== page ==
“He’s obviously very bright and sometimes he might get thrown a curveball, but it’s not as though he’s ever left without an answer,” says the City source who knows Ackman.
“He’s very charming and very engaging. He’s very upfront. When he does come to town, he’s always happy to give people his time.
“Some US business people will give you half an hour but it’s almost the other extent. Meetings can be open-ended and go on for a very, very long time.”
While Ackman has dialled down his activism on Wall Street, he has redirected his zeal towards academic campaigning.
Many of the tactics used in his battle at Harvard – the public letters and attempts to embarrass Gay – are straight out of the activist playbook he developed in his boardroom battles at Pershing Square.
Ackman has acknowledged as much.
“The Harvard situation reminds me of the Canadian Pacific proxy contest,” he tweeted on December 22, referring to his 2012 pursuit of the railway operator.
Then, he published scathing letters about management and forced the board to resign.
Ackman’s campaign at Harvard, to which he has donated tens of millions, has riled some who see him as a billionaire bully who pushed the university’s first black president out of a job.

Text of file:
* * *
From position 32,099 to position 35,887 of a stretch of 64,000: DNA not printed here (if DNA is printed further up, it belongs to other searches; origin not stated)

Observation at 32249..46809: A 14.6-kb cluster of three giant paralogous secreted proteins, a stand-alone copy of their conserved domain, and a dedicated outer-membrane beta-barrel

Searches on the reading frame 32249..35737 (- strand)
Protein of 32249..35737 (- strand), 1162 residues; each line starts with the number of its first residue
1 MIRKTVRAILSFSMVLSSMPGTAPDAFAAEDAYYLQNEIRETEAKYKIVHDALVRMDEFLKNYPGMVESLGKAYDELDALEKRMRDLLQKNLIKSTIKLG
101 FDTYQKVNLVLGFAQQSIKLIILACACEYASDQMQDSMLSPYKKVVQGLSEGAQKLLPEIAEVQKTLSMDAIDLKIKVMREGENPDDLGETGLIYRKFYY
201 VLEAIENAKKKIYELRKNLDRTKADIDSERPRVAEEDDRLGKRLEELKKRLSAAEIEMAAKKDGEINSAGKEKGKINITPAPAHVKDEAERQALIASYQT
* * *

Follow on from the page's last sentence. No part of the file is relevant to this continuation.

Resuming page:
“Bill Ackman is a pernicious influence on American education,” Yale School of Public Health associate professor Gregg Gonsalves wrote on social media. “He thinks his money equals wisdom and even if it doesn’t, he thinks it gives him the right to bully at will.”
Reports have claimed Ackman’s crusade against Harvard was the result of sour grapes after his input into the running of the university was consistently snubbed. He has denied the claim.
With one victory under his belt, Ackman is now turning his attention to MIT president Sally Kornbluth, who also drew criticism for her senate performance addressing campus anti-Semitism.
Ackman tweeted last week in the wake of Gay’s resignation: “Et tu Sally?”
He has also signalled his ambitions to take his campaigning beyond the three university chiefs. Ackman last week published a 4,000-word memo bemoaning what he claimed were “racist” diversity policies in American society.
“We have a lot more work to do,” he told his one million followers on X, formerly known as Twitter.
When he glides onstage at the Berkeley next month, Ackman will update investors about the annual performance of his FTSE 100-listed investment vehicle. Cocktails and canapés will be served.
Ackman no longer forces companies to bend to his will. Instead, it is American society he is seeking to reshape to his tastes.